November 15, 2005

"They are making me crazy. They have ruined my life."

It's those terrible not-ladybugs. Remember when you were all ooh! cute! ladybugs!? We know so much better now:
Unlike domestic ladybugs, the multicolored Asian variety likes to keep its polka dots indoors in the winter. In older rural neighborhoods, where houses are not knit tight, only insecticide can hope to keep them out. They swarm by the tens of thousands. Unlike the domestic ladybug, the Asian variety leaves a yellow stain. It can bite. Worst of all, it stinks.

As Michael F. Potter, an entomologist at the University of Kentucky in Lexington, explained: "When the beetles are handled or disturbed in any way, they emit this yellow substance from their leg. It's lady-bird blood. It has a noxious odor."

Or, as Lorene Bowling of Olive Hill, Ky., put it, "They stink something terrible."...

Ruth Hopkins, who lives in Mount Vernon, about 40 miles from Lexington, said she got up several times every night last winter to get her hand-held vacuum and sweep the bugs off the sheets and off her ailing 89-year-old husband.

"I would just take that sweeper and sweep all night," said Mrs. Hopkins, whose home is near the Daniel Boone National Forest. "All winter long, we got no rest. They would drop off the ceiling everywhere."
We have them in Wisconsin, but not anywhere near that bad. They seem to be energized by a warm day after it's been cold, on certain days in the fall and spring. I guess in the south, there are days like that all winter. I suppose with the onset of global warming, we'll be seeing more of these horrible bugs. Is there any solution other than insecticide?
In Asia, the bugs do not winter in dwellings, but land on tall, light-colored rocks and find their way into warm, damp recesses in the stone. When the beetles got to the United States, the white vinyl siding on small buildings and granite or light stone walls on larger ones may have beckoned the same way their native rocks had.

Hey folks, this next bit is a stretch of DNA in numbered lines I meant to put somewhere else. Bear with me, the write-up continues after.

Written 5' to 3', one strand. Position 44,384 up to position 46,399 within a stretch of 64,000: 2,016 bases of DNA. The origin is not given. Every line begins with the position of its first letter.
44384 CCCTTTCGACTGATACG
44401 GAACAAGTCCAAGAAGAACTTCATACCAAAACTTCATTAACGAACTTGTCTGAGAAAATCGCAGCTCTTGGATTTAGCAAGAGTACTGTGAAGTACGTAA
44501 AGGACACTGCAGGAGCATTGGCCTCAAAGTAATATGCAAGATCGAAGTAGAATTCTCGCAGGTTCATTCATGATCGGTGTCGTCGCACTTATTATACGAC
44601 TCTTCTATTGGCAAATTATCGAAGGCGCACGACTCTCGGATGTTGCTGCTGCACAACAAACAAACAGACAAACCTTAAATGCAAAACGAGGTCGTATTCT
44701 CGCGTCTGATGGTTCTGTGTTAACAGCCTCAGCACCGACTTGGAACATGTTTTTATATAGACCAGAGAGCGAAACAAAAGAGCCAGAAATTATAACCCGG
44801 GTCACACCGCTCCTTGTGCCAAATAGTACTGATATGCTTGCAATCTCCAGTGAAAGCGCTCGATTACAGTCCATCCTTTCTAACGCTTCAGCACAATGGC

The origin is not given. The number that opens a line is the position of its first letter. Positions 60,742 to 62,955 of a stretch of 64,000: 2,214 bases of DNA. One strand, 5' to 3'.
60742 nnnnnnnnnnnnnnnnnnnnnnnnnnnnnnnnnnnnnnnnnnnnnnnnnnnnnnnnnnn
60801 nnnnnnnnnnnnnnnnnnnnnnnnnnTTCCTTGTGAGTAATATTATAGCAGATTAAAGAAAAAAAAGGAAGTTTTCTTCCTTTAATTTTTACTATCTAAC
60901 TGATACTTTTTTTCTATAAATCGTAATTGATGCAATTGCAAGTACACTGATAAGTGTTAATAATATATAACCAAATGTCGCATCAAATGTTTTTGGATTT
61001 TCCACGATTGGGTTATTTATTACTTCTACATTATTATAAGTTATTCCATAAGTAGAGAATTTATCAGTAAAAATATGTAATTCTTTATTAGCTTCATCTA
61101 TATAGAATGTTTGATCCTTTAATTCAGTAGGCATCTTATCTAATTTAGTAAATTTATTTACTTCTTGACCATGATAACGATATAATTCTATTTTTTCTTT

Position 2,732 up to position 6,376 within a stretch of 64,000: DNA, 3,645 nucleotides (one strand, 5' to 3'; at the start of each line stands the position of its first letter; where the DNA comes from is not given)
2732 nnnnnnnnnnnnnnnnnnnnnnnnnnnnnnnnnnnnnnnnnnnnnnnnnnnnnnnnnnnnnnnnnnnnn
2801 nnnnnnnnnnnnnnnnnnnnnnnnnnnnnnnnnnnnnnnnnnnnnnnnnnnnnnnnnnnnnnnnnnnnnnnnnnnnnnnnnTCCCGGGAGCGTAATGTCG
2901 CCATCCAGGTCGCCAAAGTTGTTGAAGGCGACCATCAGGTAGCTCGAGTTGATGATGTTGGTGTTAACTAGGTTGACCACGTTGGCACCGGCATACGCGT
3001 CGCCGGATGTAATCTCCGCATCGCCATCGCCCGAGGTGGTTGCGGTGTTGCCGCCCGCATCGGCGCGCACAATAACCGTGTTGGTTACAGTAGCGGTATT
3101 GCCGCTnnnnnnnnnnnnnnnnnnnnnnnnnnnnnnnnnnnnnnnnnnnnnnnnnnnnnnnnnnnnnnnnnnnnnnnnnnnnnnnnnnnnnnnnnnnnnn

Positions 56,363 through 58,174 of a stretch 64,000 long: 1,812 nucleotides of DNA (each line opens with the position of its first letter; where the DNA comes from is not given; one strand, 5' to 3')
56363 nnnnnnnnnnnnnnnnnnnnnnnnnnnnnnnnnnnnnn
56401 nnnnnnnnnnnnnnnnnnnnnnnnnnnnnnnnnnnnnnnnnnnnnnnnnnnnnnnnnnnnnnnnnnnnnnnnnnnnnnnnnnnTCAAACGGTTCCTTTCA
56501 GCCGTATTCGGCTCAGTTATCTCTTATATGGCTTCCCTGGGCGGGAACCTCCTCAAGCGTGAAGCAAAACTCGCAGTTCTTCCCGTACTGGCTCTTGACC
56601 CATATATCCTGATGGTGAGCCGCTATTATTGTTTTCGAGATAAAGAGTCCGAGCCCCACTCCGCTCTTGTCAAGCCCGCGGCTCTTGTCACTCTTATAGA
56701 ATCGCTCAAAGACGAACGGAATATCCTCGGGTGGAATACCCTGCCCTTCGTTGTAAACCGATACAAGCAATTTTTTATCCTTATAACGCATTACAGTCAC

So, usually on warm, sunny autumn afternoons after a hard frost, beetles light on the western and southwestern sides of buildings, favoring light-colored buildings over dark ones, and showing a particular affinity for surfaces with contrasting dark vertical lines - like vinyl siding. When they crawl around in search of warm recesses, they end up inside, in light fixtures or attics for the winter.
I'm going to take that into account the next time I have my house painted. I want to know how dark I need to go to make my house not remind them of a rock in China. The poor darlings are just homesick.

UPDATE: Wouldn't mosquito netting work better than a DustBuster? I'm really disturbed by the idea of repeatedly vaccuuming a sick, old man.


goesh said...

- the little devils can also bite, or at least the ones around here do

Matt Brown said...

Pesky, biting insects should never be called "little darlings."

Matt Brown said...

Or "poor darlings," either.

PatCA said...

"A few words must be said in the Asian lady beetles' defense."


I think what we have here is another enviro vs. human situation. In CA mountain lions and coyotes regularly kill pets (and a few humans) yet we have to put up with it to protect the species, whose city population is now in the thousands, and because we "took their habitat."

We are overrun with ants, who invade our homes like these beetles, and we hoard any effective pesticide that comes along because we know that if it works it will be soon banned.

I feel for these people. We seem to have lost sight of reasonableness in managing the environment.

Paul said...

If I reach the point of having to be vacuumed, call Dr. Kevorkian. Or at leaset, please do buy some netting.

Eli Blake said...

is there a better solution than insecticide?

Boots work.